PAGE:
Quiet-Riding Tires on a 16-Inch Wheel (P225/50 R16)

I recently bought a car which came with "road-hugging" 168mph-rated

Pirelli P8000 tires. Great performance tires, unfortunatelly the resulting

ride quality is not unlike riding on bare rims. Every crack on the asphalt,

and at low speed even the tire's own surface patterns can be heard and felt.

I'd like to replace them with comfortable, quiet, smooth tires. The car

will never be driven over 80mph for sustained periods, or 90mph for very

short periods (e.g. passing). It will occasionally be driven in rain and

on plowed/salted roads, but never on packed or fresh snow. Braking and

evasive maneuvering (ie. cornering) performance are important only to

the extent required for normal street driving, not for racing.

Cost, thread wear, and rolling resistance should be considered only as

tie-breakers, not critical factors.

Problem #1 is I have not found any 16-inch (P225/50) tires claiming

to be "touring" tires. Problem #2 is that almost every performance tire

description out there, from manufacturers and tire retailers, boasts

"performance with uncompromised ride quality", so they cannot be trusted.

Please solve my problem!

Can I keep the 16-inch wheels and still find quiet tires?

Thank you.

Clarification of Question byatr-ga

Here are some options. I wonder how they rate. Again, I don't know

that I can

trust the descriptions on the website:

http://www.discounttire.com/dtc/findTireProducts.do?step=products&productType=TIRE&sortOrder=Price&crossSection=225&aspectRatio=50&tireRimSize=16&plusSize=OE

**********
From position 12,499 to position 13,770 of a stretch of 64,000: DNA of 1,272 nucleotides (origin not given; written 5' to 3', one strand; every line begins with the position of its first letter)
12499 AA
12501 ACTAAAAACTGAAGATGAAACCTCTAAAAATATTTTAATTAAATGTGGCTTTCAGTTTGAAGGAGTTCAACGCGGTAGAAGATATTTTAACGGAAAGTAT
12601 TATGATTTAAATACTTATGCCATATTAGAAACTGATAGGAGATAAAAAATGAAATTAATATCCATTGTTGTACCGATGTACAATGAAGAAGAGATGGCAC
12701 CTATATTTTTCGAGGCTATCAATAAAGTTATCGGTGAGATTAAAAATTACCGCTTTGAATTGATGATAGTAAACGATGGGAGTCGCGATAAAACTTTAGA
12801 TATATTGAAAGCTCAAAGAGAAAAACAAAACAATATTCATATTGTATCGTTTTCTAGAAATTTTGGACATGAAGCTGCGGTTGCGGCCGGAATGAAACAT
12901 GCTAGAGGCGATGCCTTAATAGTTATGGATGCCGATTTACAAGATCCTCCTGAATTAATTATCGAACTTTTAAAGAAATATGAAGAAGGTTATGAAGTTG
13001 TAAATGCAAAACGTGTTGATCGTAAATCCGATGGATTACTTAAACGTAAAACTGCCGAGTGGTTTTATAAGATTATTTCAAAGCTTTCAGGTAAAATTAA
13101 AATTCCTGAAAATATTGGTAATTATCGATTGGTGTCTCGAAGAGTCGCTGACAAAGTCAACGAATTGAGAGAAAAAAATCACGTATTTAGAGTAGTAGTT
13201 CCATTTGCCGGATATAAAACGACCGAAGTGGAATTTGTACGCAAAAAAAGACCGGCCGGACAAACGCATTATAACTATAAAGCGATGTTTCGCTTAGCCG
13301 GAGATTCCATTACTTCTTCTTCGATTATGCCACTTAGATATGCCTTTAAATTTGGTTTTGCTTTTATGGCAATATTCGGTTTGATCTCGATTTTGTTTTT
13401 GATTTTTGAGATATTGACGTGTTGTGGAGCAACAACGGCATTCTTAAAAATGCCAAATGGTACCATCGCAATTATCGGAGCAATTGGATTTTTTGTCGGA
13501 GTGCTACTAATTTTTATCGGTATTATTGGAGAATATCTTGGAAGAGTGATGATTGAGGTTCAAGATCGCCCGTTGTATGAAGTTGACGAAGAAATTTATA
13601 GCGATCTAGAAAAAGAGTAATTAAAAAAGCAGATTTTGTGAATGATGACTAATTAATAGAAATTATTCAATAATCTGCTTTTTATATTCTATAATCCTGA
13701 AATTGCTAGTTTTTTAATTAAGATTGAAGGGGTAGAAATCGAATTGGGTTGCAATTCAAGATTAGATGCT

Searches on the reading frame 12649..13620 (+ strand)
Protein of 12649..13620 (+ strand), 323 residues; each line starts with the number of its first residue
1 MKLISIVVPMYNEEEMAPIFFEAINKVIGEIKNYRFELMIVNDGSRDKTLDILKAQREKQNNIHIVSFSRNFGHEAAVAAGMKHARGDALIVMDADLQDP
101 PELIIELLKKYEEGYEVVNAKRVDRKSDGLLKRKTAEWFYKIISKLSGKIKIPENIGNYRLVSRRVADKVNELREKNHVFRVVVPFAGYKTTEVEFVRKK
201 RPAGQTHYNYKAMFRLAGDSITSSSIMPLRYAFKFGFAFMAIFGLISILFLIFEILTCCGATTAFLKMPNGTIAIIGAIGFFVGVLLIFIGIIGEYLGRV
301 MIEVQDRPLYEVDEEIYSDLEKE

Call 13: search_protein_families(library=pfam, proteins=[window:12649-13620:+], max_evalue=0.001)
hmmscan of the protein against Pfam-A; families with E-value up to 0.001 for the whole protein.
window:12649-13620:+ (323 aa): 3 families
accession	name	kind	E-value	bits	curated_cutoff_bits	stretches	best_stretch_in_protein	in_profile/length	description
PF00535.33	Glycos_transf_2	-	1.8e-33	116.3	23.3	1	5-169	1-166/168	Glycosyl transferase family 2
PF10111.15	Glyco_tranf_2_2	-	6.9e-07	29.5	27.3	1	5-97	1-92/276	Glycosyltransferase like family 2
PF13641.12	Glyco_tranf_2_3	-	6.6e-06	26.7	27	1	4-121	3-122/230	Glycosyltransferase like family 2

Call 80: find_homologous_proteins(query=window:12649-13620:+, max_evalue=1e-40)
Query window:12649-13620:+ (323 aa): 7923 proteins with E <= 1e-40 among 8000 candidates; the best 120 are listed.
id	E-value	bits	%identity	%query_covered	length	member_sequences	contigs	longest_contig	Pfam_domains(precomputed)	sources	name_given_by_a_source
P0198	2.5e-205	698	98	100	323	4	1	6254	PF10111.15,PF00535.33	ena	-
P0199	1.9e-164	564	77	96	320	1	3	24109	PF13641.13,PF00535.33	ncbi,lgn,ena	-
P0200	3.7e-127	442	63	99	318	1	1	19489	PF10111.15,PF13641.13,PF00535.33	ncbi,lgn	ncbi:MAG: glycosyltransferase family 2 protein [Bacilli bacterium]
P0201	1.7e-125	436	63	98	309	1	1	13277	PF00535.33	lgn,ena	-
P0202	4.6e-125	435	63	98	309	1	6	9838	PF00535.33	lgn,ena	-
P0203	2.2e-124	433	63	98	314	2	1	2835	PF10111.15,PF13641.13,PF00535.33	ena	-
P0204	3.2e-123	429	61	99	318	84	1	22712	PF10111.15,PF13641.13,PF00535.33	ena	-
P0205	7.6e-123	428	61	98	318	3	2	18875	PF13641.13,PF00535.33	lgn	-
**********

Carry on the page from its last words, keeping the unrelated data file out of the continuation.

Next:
Clarification of Question byatr-ga

argh never mind. The link doesn't paste right.

Request for Question Clarification byaht-ga

In addition to sublime1-ga's comment, and request for information

about the exact application (make/model/year of vehicle), please let

us know whether you will be the only driver, and please also confirm

the implied requirement that the tires be all-season tires (as you

mention several different types of environments in your question).

I happen to use that same tire size on my vehicle, and know that the

majority of tire options available are geared towards the performance

end of the spectrum as the list of cars that use this size include the

BMW 3-series, some Mustangs and Camaros, and assorted other sporty

cars. Knowing the exact make/model of vehicle will be helpful in

giving you the proper advice and direction. The liability associated

with putting an S-rated tire on a vehicle capable of exceeding the

associated speed is yours, and yours alone, but many tire shops will

refuse to perform the installation regardless.

Thanks, and hope we can help,

aht-ga

Clarification of Question byatr-ga

The car is a 1998 BMW 328is, and it may be occasionally be driven

by one person other than myself (why would that matter?).

The "all-season" feature is very confusing. I'm not sure if I need it.

Let me try to break that down a little further:

– If it rains, I would like to be able to drive, understanding that

I will have to drive more carefully. If my tires are not rated "all

season", does that mean I am grounded on wet days and should not

venture out at all?

– It does get cold where I live (Chicago). If my tires are not "all

season," are they going to crack and blow up on a cold day? Am I going

to lose traction on a DRY cold day?

– If there is snow on the road, I don't mind pulling over and waiting

for the slowplow to come by and remove it. Based on personal experience

living in the area, this would be a very rare occurrence. So, I do not

require any kind of "snow" capability. Do I need to have "all season"

tires in order to drive on a road where all the snow has been removed

by application of plow and salt?

Thanks!!

Clarification of Question byatr-ga

By the way (not part of the question, but give your opinion if you

have one on this), I'm puzzled by the "responsiveness" claims on

performance tires. I have never driven a car which does not turn

left when I rotate the steering wheel to the left, or turn right

when I turn it to the right. I don't understand what the fuss is

about.

Bonus Question: How fast do I need to be driving around a street

corner in order to start feeling the "responsiveness" differences

between tires?


Category
Tagged

Leave a Reply

Your email address will not be published. Required fields are marked *